Melodramatic though the headline’s question may be, it does have relevance on the bicentennial of the birth of our 16th president. Some of us have thought ocean thermal energy conversion could be a potential energy game-changer (see our first post) – as dramatic in its own right as the cause for which Lincoln is most remembered and admired.
The emphasis is on “potential,” and thanks to yesterday’s OTEC lecture at the University of Hawaii by Joe Van Ryzin of Makai Ocean Engineering, we have a better appreciation of the challenges facing this technology.
This blog can’t do justice to his hour-long presentation, but we hope to have selected enough highlights to capture the right tone – a balance of sobering reality and encouraging potential.
First, an Encouraging Word
Van Ryzin said the state of Hawaii is at the key pivotal point for OTEC development in the world. He noted that no more fossil fuel power plants will be built in Hawaii according to agreements reached between Hawaiian Electric Company, the State and the Federal DOE. Hawaii will have to rely on renewable energy for the rest of its days.
Van Ryzin said if one 100MW plant can be built for Oahu, many could be built – perhaps 10 for Oahu alone. That itself would be a pretty good business, he said, and by then you’d have an assured technology that could be used to create, for example, ammonia and hydrogen for the entire United States if it were to convert to a different energy paradigm.
Van Ryzin’s company has teamed with Lockheed Martin in analyzing how to overcome OTEC’s many challenges. We were left with the firm belief that OTEC still can be the game-changer, especially for Hawaii here in the middle of a tropical ocean that absorbs prodigious amounts of solar energy each day.
$200 Million To Pass GO
But for starters, consider the cost of the first 10MW OTEC plant that presumably would be built in Hawaii to take the concept to the next level. Van Ryzin’s estimate is $200-300 million, and the line of financial backers is short or non-existent. The Federal government may be the only entity in a position to invest the large sums necessary to build Oahu’s “starter plant.” Everything about OTEC is big, he said:
The challenges that must be overcome to scale up from 10 to 400 MW plants one day include the design and construction of the heat exchangers; the type of platform (onshore vs. floating, and if floating, the configuration); the size of the cold water pipe (perhaps 9.5 meters in diameter); foul-weather survivability; the design of the dynamic power cable running to the shore; the environmental impacts, and of course, the financing.
Well, yes….the challenges are real and significant, but the nation has a history of setting ambitious goals and achieving them. Between 1957 and 1966, the United States attempted 164 space launches; 101 of them ended in failure, but the country didn’t walk away from the moon shot.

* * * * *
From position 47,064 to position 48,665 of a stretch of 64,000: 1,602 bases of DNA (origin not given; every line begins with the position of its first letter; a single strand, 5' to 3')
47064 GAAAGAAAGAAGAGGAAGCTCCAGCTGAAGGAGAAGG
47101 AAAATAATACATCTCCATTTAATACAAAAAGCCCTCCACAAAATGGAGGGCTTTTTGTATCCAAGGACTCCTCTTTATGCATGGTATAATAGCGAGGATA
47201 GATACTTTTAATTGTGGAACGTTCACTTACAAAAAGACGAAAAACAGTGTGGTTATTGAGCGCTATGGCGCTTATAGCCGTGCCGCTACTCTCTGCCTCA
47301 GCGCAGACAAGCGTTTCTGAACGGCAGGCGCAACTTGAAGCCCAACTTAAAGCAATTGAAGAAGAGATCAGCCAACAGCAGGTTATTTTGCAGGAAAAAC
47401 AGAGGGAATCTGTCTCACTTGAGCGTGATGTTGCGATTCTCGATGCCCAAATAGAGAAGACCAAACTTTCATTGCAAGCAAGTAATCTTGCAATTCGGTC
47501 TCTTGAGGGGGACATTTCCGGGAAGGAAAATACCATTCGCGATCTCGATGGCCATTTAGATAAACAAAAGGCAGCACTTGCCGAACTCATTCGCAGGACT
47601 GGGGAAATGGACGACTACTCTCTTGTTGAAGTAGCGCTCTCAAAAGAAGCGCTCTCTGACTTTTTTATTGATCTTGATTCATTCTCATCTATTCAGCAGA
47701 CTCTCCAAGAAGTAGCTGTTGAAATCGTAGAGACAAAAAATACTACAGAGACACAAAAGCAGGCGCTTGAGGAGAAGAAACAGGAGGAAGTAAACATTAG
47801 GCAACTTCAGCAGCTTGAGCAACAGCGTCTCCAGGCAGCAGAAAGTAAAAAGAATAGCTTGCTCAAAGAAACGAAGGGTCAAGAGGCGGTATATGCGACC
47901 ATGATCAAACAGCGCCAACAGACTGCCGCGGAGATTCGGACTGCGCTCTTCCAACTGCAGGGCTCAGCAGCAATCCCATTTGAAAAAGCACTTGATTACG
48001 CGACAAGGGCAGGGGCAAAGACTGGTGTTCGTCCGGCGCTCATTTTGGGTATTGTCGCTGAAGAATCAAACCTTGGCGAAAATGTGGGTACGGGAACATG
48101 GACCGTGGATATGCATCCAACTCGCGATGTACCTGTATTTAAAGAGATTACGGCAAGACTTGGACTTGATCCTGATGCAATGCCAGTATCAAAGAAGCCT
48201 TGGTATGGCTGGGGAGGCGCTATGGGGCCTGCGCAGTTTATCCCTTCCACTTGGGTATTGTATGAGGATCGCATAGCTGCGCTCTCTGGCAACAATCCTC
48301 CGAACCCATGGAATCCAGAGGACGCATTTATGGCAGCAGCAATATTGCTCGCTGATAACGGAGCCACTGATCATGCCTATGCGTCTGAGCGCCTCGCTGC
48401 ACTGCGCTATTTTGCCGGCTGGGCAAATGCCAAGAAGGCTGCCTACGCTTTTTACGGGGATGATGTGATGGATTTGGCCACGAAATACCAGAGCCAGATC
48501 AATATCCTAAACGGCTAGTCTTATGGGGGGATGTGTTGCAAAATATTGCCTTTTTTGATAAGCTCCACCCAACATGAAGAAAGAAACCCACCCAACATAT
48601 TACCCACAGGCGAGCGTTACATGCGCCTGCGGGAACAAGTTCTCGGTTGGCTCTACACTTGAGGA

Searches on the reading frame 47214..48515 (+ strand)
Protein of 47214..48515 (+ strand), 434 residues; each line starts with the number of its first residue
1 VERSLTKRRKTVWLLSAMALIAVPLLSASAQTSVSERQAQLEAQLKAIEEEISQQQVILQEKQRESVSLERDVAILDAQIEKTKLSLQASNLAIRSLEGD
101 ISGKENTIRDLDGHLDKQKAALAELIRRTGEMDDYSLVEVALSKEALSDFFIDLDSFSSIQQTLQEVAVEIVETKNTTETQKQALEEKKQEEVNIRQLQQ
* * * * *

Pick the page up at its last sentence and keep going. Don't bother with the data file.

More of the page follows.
Aiming for 2040
Once those engineering challenges are overcome, and most in the audience of engineers, scientists and academics presumably agree they will be, OTEC’s potential is such that this excruciatingly long approach to the first plant will have been worth the wait.
“If you have OTEC plants floating in some convenient spot producing ammonia and shipping it to shore, you’re already at the point to provide either ammonia or hydrogen to the DOE hydrogen economy of 2040,” Van Ryzin said.
Sequencing the steps to get to that level is not an overwhelming process, he continued, and can be tackled with R&D projects on the technical challenges.
That’s an immense undertaking, with perhaps 700 OTEC plants of 400MW size, tankers going back and forth all the time. But Van Ryzin said this could make sense in 30 years when oil no longer is acceptable as a fuel for a variety of reasons – cost, security, the environment.
Van Ryzin had much more to say about OTEC’s potential to eliminate fossil fuel use in Hawaii over the next three decades, thereby preserving our security and treasure and providing a major new source of employment and investment. Listening to his lecture, one understands that like our parents’ and grandparents’ generations, ours is working to solve technical challenges today for the benefit of our children and their children.
It’s always been that way and hopefully always will be. This generation is now poised to fulfill OTEC’s potential more than any other in the past 150 years since the earliest ocean energy theories were proposed. Companies like Makai Ocean Engineering, Lockheed Martin and others that are working on it and deserve our individual and collective support.